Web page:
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U.S. sought speed in pursuit of latest N. Korea sanctions

By Junya Hashimoto / Yomiuri Shimbun CorrespondentNEW YORK — The latest North Korea sanctions resolution adopted Monday by the U.N. Security Council is powerful in that it restricts the nation’s oil imports for the first time.

The new resolution also reaches as far as the country’s textile sector — one of Pyongyang’s few export industries — after previous U.N. sanctions that completely banned items such as coal and iron ore.

The United States managed to secure a speedy adoption of the resolution in little over a week since North Korea’s nuclear test on Aug. 3 using unprecedented negotiation tactics such as forcing China and Russia to make a decision by unilaterally declaring the voting date.

“A very good one [resolution] has been made in just a week. It will definitely become the strongest set of sanctions,” Japanese Ambassador to the United Nations Koro Bessho told reporters following the adoption of the resolution. In appreciating the resolution, the ambassador said the resolution will have a significant impact on Pyongyang’s acquisition of energy and foreign currency via measures such as placing a cap on its import of petroleum products and banning other countries from importing North Korean textiles.

The adoption of the resolution in just a week was unusual given that relevant resolutions in the past took one to two months to be adopted.

With past North Korean issues, the United States normally conducted back-channel negotiations with China and began distributing a draft resolution to Security Council member states following an agreement between the United States and China, which are both permanent members of the council.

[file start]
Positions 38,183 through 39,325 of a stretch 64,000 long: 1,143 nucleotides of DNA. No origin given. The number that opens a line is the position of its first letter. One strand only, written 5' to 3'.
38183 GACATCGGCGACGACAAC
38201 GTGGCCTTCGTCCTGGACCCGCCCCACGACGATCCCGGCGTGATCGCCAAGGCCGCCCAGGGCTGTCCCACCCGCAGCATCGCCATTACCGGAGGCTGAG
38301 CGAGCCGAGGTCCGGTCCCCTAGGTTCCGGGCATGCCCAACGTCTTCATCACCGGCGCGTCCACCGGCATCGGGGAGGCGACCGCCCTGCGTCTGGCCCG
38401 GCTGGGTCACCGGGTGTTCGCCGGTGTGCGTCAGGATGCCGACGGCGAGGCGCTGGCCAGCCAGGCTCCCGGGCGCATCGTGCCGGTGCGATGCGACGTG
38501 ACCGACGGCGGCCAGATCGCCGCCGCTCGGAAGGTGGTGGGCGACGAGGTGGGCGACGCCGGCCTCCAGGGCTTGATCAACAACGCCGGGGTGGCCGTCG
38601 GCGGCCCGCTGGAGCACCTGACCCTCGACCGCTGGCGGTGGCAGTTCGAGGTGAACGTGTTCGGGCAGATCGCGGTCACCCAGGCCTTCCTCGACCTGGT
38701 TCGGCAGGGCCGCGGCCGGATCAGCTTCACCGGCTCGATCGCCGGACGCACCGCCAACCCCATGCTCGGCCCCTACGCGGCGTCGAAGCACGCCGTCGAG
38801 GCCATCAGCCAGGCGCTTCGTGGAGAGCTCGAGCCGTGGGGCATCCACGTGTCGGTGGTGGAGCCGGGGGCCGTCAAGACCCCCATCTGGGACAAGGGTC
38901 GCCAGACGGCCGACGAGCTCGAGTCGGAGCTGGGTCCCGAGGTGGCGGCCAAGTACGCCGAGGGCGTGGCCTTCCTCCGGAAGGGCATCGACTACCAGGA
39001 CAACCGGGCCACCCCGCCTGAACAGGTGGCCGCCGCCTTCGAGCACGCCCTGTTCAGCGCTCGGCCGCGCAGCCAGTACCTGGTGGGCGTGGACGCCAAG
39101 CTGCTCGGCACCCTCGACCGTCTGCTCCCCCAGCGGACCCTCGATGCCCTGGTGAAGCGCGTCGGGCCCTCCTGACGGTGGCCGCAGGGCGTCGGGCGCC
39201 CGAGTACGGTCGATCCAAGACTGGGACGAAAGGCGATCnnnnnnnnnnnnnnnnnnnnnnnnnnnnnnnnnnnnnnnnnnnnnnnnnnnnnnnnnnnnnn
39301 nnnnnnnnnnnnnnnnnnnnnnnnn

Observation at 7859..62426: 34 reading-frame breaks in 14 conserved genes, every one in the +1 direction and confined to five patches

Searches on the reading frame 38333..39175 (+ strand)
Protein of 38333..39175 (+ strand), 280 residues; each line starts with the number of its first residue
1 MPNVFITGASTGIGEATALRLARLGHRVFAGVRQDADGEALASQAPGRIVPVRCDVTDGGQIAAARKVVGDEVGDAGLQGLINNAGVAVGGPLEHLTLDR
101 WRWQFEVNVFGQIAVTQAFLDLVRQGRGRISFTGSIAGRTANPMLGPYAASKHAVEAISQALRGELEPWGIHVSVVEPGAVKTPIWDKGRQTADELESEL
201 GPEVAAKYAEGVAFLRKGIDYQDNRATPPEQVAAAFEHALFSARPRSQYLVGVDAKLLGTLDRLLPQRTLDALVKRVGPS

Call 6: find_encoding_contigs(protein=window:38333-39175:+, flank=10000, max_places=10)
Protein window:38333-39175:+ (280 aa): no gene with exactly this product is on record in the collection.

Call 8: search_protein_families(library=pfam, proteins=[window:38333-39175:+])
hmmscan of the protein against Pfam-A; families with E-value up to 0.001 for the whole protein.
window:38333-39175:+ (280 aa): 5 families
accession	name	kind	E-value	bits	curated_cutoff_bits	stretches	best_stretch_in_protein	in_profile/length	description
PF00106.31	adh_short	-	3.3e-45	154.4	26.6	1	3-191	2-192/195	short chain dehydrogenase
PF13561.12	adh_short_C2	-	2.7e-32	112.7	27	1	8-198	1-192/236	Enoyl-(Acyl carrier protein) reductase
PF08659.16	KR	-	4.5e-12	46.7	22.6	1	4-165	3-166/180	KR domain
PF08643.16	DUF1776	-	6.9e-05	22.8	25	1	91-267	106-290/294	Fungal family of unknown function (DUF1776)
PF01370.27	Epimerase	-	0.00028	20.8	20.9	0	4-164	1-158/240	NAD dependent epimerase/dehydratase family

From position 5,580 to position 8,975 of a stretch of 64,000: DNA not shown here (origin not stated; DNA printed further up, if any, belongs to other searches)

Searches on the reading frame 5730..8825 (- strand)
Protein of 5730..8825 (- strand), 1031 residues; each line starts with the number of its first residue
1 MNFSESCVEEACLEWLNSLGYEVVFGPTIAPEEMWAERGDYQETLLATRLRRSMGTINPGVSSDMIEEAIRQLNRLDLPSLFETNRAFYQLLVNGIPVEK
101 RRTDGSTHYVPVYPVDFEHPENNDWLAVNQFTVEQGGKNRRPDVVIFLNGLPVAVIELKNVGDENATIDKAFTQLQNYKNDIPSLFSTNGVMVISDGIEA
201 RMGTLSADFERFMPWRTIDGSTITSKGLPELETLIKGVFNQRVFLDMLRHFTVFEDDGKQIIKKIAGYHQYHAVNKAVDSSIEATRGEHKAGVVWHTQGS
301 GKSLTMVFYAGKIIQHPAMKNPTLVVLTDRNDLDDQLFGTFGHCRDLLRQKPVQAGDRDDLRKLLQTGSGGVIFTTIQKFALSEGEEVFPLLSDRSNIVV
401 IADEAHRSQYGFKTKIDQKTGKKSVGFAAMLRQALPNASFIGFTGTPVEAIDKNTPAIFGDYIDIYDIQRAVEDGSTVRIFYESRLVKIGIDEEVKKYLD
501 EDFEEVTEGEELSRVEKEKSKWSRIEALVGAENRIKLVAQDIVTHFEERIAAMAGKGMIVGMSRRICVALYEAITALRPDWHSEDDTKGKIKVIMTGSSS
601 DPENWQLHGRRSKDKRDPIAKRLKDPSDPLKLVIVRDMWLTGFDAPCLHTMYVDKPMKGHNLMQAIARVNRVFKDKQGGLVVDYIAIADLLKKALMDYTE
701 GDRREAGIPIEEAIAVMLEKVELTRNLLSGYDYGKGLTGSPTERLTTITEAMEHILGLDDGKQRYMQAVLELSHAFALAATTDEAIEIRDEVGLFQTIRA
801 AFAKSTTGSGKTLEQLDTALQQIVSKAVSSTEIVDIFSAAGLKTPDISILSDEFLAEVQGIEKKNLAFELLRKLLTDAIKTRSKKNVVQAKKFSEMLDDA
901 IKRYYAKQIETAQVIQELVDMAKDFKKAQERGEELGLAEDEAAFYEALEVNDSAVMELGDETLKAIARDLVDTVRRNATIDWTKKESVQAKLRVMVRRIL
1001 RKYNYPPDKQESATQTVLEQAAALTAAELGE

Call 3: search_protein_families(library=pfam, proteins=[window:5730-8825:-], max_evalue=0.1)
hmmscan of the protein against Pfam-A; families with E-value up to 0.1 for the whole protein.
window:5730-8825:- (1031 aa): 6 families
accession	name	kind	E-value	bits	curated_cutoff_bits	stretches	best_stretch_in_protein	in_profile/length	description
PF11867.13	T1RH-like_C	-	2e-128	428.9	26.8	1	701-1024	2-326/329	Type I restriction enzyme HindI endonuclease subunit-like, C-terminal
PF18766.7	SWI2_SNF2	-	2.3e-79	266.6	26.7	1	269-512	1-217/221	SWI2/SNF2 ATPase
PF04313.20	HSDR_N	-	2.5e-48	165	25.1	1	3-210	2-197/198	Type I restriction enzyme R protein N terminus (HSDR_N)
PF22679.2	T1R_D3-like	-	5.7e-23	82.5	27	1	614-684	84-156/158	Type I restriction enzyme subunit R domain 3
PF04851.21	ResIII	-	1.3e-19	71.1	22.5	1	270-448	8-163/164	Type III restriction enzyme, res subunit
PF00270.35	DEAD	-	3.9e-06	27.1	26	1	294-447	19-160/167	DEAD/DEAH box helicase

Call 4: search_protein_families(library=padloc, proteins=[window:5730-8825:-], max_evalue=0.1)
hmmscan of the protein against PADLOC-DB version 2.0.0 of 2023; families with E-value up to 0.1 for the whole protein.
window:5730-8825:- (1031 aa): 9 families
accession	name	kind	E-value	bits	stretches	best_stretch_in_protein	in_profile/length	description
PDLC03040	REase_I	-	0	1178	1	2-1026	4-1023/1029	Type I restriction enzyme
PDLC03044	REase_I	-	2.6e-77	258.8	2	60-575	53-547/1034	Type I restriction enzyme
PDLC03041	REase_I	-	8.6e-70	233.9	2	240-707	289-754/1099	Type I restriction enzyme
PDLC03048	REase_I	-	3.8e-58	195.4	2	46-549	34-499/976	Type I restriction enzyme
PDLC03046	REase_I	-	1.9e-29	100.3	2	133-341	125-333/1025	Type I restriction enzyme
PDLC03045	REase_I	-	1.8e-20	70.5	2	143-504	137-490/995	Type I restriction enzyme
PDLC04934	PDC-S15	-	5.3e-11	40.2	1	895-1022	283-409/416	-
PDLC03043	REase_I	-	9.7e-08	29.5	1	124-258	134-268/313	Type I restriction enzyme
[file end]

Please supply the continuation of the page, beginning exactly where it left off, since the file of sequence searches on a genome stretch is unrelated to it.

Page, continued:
For the latest resolution, however, U.S. Ambassador to the United Nations Nikki Haley, at an emergency council meeting on Aug. 4, expressed her plan to distribute a draft in a short time frame and then put it to a vote on Monday. Subsequently, on Aug. 6, the United States distributed a draft to impose sanctions, including a complete oil embargo, to council members.

As described by media reports, the draft referred to tough steps such as expelling North Koreans working abroad and inspecting cargo ships — a measure that does not rule out resorting to military action.

The U.S. mission to the United Nations appears to have predicted reactions to the draft.

“A menu was presented on the table that set every consequence to the most extreme so the world was able to see what would happen,” said an official with knowledge of the development.

Washington also calculated that blatant resistance by China and Russia would be condemned by the international community.

The dominant view at the United Nations is that the latest resolution is quite significant as it will result in restricting oil supplies. A source at the U.S. mission suggested further provocations from Pyongyang may result in a complete embargo on refined petroleum products — on which the latest resolution has placed a cap — just as in the case of coal in the previous resolution.

Bessho also said “further measures may be considered” depending on what provocative actions North Korea may resort to, indicating scenarios of additional sanctions against the country are conceivable.Speech

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